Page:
AGAINST AUTONOMY: JUSTIFYING COERCIVE PATERNALISM. By Sarah Conly. New York: Cambridge University Press. 2013. Pp. viii, 194. Cloth, $95; pa-per, $32.99. INTRODUCTION Low-income communities of color in Miami and in cities across the nation both share aspirations of equal justice and democratic participation. The Hardcover of the Against Autonomy: Justifying Coercive Paternalism by Sarah Conly at Barnes & Noble. FREE Shipping on $35 or more! Due to COVID-19, orders may be delayed. Editions for Against Autonomy: Justifying Coercive Paternalism: 1139848240 ebook published in 2012, Kindle Edition published in 2012, 1107649722 Pap. Oct 15, 2014 · Against Autonomy: Justifying Coercive Paternalism is a provocative book that asks important questions. Why do we value autonomy? Should we value it less? Sarah Conly provides a thoughtful analysis of these questions in making her argument that coercive paternalism is justified in more situations than commonly thought. Book Description. Sarah Conly rejects the idea of autonomy as inviolable and argues that laws that enforce what is good for the individual's well-being, or hinder what is bad, are morally justified. Of interest to students and researchers of political philosophy, political theory.
Sarah Conly’s Against Autonomy: Justifying Coercive Paternalism is a concise and coherent argument worth considering by students and the lay public interested in the intersection of philosophy, politics, and psychology. It is written in plain language with minimal philosophical jargon, and is both accessible and eminently readable.Sarah Conly. Affiliation: Philosophy. Professor of Philosophy. S arah Conly is the author of Against Autonomy: Justifying Coercive Paternalism Cambridge University Press 2013 and One Child: Do We Have a Right to More? Oxford University Press, 2016. Publications, " " ". Jun 08, 2013 · Review of Sarah Conly, Against Autonomy: Justifying Coercive Paternalism. 8. This is a review of Conly's book Against Autonomy. The topic of state paternalism has gained increasing attention with the increased efforts by states and municipalities to regulate the consumption of unhealthy foods. Review of Sarah Conly, Against Autonomy. What we have, in the new book Against Autonomy: Justifying Coercive Paternalism by academic philosopher Sarah Conly, is the combined product of preferential hiring, a lifetime of self-esteem-centered education, an ego run amok, a confusion of credential and knowledge, and a smugness and pomposity so colossal that they squeeze out all normal.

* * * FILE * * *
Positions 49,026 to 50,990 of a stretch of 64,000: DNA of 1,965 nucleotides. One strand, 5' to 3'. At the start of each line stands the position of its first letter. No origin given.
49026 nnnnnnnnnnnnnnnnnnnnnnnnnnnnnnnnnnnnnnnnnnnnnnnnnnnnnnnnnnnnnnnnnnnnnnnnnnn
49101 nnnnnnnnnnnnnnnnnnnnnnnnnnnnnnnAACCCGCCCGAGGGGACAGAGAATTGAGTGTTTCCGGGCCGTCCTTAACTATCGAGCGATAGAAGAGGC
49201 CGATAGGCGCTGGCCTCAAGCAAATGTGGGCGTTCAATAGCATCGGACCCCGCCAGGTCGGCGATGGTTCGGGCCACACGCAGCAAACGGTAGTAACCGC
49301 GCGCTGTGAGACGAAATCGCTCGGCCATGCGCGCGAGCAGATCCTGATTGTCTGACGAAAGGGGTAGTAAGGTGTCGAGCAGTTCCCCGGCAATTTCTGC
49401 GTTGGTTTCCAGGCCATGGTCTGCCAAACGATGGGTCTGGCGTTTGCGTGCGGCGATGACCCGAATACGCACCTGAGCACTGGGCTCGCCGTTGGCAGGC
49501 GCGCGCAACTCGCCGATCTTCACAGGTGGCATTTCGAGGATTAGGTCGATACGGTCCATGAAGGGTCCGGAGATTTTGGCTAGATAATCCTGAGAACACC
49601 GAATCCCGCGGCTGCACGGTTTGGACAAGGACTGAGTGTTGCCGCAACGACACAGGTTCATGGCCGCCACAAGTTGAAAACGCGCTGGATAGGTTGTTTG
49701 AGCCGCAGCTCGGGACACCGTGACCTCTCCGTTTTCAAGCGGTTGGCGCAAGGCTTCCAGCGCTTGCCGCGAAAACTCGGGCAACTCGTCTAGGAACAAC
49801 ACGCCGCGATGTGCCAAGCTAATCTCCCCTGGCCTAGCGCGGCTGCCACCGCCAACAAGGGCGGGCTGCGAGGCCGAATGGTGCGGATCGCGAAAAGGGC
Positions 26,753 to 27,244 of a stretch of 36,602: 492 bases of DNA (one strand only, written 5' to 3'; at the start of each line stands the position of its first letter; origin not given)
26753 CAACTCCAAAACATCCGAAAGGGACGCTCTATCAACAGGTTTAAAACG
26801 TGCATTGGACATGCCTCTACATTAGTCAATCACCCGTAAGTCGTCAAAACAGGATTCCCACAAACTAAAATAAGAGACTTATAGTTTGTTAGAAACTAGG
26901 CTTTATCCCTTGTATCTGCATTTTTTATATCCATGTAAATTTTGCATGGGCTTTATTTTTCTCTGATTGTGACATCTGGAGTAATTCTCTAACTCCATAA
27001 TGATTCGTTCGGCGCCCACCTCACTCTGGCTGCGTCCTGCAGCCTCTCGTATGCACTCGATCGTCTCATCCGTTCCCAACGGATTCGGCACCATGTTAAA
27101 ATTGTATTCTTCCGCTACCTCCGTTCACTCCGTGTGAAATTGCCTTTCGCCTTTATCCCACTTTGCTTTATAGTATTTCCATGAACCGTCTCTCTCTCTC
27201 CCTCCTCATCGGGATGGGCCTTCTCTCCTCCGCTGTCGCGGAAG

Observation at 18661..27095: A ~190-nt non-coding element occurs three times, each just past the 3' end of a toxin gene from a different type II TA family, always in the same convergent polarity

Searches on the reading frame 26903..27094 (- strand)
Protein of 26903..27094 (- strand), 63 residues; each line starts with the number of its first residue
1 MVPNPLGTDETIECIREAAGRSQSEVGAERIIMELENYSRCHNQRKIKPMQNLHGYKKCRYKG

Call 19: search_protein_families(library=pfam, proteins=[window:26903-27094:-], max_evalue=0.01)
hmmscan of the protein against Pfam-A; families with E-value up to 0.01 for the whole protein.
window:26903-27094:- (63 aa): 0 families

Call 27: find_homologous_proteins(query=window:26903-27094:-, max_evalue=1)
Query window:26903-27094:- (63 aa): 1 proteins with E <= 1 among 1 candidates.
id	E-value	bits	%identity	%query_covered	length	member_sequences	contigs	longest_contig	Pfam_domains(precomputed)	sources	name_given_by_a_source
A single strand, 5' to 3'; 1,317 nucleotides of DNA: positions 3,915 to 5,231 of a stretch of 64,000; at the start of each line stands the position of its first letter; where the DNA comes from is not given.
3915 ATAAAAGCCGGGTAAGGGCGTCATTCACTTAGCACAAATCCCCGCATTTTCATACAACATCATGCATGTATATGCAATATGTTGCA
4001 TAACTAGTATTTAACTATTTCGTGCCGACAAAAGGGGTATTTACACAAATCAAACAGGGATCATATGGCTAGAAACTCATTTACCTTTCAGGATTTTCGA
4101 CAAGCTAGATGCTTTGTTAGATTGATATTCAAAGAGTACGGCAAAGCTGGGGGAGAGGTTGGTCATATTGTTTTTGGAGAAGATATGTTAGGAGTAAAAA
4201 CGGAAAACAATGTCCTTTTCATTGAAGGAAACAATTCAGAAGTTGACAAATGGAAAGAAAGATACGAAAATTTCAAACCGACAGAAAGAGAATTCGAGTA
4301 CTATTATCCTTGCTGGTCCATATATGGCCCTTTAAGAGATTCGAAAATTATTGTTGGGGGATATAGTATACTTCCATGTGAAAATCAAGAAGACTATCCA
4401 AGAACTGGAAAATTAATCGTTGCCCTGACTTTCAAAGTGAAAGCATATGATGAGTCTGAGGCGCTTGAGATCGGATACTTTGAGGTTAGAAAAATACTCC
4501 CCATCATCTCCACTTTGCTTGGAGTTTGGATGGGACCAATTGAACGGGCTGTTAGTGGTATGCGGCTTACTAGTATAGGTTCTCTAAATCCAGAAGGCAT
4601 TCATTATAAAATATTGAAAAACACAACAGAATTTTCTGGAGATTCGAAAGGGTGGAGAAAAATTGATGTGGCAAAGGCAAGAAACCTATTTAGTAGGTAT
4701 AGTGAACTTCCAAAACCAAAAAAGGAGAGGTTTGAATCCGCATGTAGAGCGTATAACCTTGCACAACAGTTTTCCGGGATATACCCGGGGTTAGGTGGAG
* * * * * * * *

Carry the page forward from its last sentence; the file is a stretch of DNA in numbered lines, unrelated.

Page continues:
AGAINST AUTONOMY: JUSTIFYING COERCIVE PATERNALISM. By Sarah Conly. New York: Cambridge University Press. 2013. Pp. viii, 194. Cloth, $95; paper, $32.99. Against Autonomy: Justifying Coercive Paternalism, Paperback by Conly, Sarah, ISBN 1107649722, ISBN-13 9781107649729, Acceptable Condition, Free shipping in the US.
Mar 27, 2013 · Sarah Conly, author of a book with an even dumber title, “Against Autonomy: Justifying Coercive Paternalism” wrote: The crucial point is that in some situations it’s just difficult for us to take in the relevant information and choose accordingly. Review of Against Autonomy: Justifying Coercive Paternalism by Sarah Conly.
Sarah Conly is the author of Against Autonomy: Justifying Coercive Paternalism 2012. She is assistant professor of philosophy at Bowdoin College, Brunswick, Maine. Sarah Conly Against Autonomy: Justifying coercive paternalism Cambridge University Press 2013 Paternalistic public policy is in vogue at the moment and much has been written about how governments can promote the best interests of their citizens. But there has been a bifurcation in the literature.
Mar 31, 2016 · In the spirit of continuing a criticism of anarcho-capitalism, here is Conly’s argument in a nutshell: I argue for the justifiability of coercive paternalism, for laws that force people to do what is good for them. This book, thus, supports the use of coercion. Oct 24, 2013 · Cass R. Sunstein, The New York Review of Books ". Sarah Conly's book Against Autonomy is the first full-length, philosophical exploration and defense of a much broader, and coercive, paternalism. This is a well-written, thoughtful, informed, treatment of its topic.
Against Autonomy: Justifying Coercive Paternalism: Conly, Professor Sarah: 9781107024847: Books - Amazon.ca. With the publication of her book, Against Autonomy: Justifying Coercive Paternalism Cambridge University Press, Sarah Conly ’75 finds herself in an unusual position: a philosopher arguing about questions with a direct impact on current public policy.